While many places providing free meals report having no shortage of volunteers, there is still a need for food and supplies.
The Helping Hand Mission in Raleigh said that it is several hundred turkeys short of its goal this year. The group has a list of about 640 families who need Thanksgiving meals, but only 180 turkeys.
Organizers said that a sluggish economy and donations being diverted to the victims of Sept. 11 have hurt charities.
The Helping Hand Mission said that it will not turn people away, but it may only be able to offer vegetables when it runs out of turkey.
"This is a dilemma, we are so close to Thanksgiving, but we have not met the mark. We are in urgent need of donations from the community. So many people have poured out their hearts and given, but we still need more. We haven't got enough at all," said volunteer Mary Mosely.
Families begin picking up their meals Wednesday afternoon at the mission on Rock Quarry Road.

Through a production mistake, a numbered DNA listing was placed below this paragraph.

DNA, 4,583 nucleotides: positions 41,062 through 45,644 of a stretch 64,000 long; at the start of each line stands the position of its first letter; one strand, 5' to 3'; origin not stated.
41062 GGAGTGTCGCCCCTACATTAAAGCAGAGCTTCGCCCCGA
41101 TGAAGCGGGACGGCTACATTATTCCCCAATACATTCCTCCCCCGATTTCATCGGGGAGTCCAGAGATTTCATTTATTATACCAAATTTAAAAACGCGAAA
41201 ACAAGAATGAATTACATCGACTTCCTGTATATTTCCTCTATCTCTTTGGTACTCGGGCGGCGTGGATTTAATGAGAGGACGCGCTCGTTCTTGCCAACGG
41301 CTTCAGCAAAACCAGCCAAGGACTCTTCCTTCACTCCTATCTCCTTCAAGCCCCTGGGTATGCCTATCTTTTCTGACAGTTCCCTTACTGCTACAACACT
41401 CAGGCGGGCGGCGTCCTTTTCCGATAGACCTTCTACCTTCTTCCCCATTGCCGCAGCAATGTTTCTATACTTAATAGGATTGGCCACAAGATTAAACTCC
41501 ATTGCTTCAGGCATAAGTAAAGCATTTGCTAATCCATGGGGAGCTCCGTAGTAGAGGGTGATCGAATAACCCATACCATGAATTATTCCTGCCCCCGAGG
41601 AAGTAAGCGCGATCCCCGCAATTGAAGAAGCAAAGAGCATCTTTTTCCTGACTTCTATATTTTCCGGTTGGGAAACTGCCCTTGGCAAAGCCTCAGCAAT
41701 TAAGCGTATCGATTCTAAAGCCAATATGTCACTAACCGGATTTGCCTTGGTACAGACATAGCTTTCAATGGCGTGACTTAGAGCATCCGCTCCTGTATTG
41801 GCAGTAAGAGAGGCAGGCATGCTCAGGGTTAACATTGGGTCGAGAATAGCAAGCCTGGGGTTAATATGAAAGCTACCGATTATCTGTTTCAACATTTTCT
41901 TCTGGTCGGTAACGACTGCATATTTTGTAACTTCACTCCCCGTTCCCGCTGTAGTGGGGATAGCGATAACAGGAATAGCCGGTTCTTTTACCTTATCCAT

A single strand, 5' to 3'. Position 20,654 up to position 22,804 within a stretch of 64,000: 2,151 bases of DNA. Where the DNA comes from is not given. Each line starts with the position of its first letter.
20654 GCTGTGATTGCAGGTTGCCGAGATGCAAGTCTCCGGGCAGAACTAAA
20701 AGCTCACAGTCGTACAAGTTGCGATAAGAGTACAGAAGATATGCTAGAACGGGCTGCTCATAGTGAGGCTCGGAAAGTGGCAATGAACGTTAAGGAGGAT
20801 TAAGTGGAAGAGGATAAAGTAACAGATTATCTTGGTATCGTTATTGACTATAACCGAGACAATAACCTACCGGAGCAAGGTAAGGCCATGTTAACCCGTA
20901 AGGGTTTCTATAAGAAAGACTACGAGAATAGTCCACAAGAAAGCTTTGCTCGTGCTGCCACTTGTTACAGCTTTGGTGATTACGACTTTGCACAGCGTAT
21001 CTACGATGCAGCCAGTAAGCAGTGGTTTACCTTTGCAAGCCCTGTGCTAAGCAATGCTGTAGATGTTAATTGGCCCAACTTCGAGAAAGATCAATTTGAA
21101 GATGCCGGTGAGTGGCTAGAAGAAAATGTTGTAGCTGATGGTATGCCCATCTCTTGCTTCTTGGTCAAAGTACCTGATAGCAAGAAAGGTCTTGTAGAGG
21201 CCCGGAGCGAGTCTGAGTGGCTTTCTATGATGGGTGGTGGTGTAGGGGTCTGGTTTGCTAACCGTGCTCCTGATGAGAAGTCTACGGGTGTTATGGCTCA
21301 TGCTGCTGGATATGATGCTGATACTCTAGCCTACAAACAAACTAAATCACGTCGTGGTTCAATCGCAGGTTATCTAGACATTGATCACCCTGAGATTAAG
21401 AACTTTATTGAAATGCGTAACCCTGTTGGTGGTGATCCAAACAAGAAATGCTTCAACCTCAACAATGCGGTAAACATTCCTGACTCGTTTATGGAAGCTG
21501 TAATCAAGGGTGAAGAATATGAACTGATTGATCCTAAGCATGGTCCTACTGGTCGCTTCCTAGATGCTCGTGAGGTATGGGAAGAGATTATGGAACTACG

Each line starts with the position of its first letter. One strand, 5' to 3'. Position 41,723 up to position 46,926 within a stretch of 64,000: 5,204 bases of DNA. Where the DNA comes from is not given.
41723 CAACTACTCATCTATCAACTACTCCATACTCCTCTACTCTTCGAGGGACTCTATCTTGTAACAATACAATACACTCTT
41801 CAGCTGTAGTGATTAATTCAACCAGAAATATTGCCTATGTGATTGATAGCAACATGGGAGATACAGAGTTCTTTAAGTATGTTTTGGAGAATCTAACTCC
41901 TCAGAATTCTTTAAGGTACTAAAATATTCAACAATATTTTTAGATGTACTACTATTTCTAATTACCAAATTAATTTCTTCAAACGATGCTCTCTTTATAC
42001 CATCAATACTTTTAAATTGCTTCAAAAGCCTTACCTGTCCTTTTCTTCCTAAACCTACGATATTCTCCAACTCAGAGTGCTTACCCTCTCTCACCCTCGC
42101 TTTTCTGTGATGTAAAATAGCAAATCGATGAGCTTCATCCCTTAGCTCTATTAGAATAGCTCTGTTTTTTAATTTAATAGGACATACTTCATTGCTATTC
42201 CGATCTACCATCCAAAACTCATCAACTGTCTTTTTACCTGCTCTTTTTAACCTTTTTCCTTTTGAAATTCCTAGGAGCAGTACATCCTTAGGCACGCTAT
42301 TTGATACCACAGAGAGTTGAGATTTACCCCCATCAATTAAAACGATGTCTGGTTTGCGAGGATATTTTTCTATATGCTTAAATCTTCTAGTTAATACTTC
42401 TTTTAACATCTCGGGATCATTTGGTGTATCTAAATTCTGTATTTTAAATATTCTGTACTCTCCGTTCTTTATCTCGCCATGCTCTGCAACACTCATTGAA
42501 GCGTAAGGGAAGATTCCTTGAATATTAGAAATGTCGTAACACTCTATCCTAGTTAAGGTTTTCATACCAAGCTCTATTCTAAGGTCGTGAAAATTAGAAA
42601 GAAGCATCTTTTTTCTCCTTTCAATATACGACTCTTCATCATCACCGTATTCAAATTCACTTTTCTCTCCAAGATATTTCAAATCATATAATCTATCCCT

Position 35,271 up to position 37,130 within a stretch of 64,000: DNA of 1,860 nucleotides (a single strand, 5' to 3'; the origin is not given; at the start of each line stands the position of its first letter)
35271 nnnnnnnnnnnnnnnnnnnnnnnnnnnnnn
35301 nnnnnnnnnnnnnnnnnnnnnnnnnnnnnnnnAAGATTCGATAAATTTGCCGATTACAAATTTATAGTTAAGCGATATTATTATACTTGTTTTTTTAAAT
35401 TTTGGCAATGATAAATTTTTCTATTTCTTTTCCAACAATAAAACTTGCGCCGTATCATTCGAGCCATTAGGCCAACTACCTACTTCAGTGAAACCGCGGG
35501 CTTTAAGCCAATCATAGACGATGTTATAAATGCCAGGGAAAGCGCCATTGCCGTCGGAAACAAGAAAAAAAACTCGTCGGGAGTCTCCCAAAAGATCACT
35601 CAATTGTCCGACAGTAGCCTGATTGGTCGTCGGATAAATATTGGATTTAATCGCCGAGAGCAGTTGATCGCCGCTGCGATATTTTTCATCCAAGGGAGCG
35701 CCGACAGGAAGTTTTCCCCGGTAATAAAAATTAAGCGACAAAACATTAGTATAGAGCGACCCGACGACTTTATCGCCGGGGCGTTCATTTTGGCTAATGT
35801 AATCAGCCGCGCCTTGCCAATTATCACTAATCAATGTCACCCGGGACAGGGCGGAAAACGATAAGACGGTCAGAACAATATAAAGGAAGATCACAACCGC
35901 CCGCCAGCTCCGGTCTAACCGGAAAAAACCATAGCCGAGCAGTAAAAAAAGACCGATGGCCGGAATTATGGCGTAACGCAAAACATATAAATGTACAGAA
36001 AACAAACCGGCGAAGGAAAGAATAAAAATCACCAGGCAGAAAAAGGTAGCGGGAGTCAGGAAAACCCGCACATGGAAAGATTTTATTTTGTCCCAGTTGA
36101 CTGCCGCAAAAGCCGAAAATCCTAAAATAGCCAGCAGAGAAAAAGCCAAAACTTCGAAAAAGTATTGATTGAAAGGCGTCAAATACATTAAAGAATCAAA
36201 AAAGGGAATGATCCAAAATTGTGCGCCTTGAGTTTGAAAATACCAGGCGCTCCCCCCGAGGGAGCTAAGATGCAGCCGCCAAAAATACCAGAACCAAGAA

On any given day, the Salvation Army in Raleigh feeds 130 to 150 people. On Thanksgiving Day, that number could double.
"For Thanksgiving, we've seen almost too many volunteers. We've had people calling to volunteer for Thanksgiving and other programs we do here," said Jason Lake of the Salvation Army.
The same is true for the Durham Rescue Mission, where close to 400 volunteers will be on duty Thursday.
While there will be plenty of manpower, donations are still needed for the annual dinner that could attract up to 1,000 people.
"We desperately need hams, paper products -- like forks and plates. And if it's too late, a check will be helpful," said Rev. Ernie Mills of the Durham Rescue Mission.
Rev. Mills said that the usual donations and contributions have been down since Sept. 11. To contribute, call the Durham Rescue Mission at (919) 688-9641.